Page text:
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Guernica’s Book of the Month: February

Under My SkinFebruary is Black History Month and, despite the brief amount of time which it is officially afforded, it urges us to keep Black history and racial equality on our minds throughout the whole year.

Furthermore, it brings Valentine’s Day. And while many refuse to celebrate the holiday, which has been over saturated with commercialism, advertising, and an artificiality which suggests that love is to be celebrated only once a year, February 14th can also be recognized for what it should represent— a reminder to cherish true, limitless love in all its forms on every day of the year.

Orville Lloyd Douglas’ Under My Skin gives centre stage to the issues on which both Black History Month and Valentine’s Day place an emphasis, by illustrating the struggle of those who lack the support of their communities in embracing central parts of their identities.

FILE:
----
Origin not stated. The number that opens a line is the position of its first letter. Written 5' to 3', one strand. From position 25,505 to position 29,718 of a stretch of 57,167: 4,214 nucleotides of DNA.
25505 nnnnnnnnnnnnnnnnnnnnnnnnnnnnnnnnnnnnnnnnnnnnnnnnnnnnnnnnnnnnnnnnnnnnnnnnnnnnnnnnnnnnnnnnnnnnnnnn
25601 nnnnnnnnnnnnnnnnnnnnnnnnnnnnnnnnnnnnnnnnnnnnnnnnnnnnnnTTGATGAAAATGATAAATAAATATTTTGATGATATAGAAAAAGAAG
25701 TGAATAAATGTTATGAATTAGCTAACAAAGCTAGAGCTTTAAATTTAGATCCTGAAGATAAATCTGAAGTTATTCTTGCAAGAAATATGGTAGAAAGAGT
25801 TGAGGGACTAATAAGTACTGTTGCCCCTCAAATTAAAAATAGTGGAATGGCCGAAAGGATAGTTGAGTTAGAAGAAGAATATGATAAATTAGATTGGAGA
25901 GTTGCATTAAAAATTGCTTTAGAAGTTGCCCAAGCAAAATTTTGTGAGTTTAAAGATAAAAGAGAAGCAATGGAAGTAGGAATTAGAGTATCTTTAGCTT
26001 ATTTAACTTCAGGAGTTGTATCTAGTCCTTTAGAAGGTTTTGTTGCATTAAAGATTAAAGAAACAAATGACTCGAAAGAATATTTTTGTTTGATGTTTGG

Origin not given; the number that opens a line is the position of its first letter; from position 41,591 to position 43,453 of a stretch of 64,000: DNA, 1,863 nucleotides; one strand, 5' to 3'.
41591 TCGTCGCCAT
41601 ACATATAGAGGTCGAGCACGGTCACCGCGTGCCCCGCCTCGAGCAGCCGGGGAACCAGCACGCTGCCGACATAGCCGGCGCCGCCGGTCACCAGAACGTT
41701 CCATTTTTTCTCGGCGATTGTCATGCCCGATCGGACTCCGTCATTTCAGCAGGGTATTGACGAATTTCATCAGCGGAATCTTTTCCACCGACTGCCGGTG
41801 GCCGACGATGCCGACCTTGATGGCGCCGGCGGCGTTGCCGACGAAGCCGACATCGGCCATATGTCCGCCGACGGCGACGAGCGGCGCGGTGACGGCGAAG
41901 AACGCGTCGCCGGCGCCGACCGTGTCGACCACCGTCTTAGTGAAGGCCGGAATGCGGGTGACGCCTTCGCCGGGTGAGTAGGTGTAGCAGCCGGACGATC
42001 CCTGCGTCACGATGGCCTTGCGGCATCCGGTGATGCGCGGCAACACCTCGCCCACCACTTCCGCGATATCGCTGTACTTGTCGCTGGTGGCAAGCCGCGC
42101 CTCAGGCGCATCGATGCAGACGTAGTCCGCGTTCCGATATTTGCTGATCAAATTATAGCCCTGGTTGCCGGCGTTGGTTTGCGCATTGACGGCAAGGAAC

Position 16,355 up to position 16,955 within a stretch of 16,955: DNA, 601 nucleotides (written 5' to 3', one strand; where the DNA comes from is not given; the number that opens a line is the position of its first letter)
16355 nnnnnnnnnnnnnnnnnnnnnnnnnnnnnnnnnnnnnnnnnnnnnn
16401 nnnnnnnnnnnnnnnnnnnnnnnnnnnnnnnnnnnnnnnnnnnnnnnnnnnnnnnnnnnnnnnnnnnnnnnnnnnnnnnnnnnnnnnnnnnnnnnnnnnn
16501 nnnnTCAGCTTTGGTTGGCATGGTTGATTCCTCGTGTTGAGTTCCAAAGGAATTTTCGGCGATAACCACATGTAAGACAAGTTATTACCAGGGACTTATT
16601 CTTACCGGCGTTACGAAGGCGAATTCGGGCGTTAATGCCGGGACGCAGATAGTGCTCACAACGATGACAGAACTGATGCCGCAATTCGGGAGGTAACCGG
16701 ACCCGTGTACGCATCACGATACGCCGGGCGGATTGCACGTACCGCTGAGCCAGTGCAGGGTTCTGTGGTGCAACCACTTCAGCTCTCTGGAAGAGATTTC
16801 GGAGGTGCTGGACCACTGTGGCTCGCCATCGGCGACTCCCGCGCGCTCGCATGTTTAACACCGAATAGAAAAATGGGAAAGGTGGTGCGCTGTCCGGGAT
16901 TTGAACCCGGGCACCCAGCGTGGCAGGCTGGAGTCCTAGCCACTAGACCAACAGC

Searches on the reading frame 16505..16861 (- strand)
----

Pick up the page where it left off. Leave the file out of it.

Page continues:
The poems in the collection not only question the very boundaries that pose a threat to homosexual love and to racial equality, but actively labour to break them down. Douglas makes a point to address the daily challenges that young black men encounter due to race, and to oppose them through reason. He addresses not only the bias of external communities, but also the pressures placed on them by the African-American community— to act, feel, be a way that fits within the norms associated with their physical description. In “Brother”, Douglas writes: “Do I got to read Malcolm X to be like you?/ Wear the African cloth/ Speak about Nigeria, Botswana and Niger?”

The poems in the collection also take a stand for Canada’s queer community, and the Black queer community in particular which, Douglas shows, remains largely invisible and underrepresented. In “The Terror Within Us”, the speaker portrays a vivid depiction of his society’s intolerance towards homosexual love. The first line of the poem reads: “I committed a crime worthy of murder,” from the outset voicing a daring confrontation, and leaving nothing invisible.

Though Black History Month and Valentine’s Day are limited to a few days of the year, the significance that they carry should resonate for far longer. Under My Skin is an active portrayal and reminder of the importance of keeping racial and gender equality at the forefront of our minds.

This month, fall in love. With equality. With history. With humanity.
With the poems in Under My Skin. We already have.

Under My Skin is available for purchase on the Guernica Editions website:

Posted in Commentaries, Poetry.

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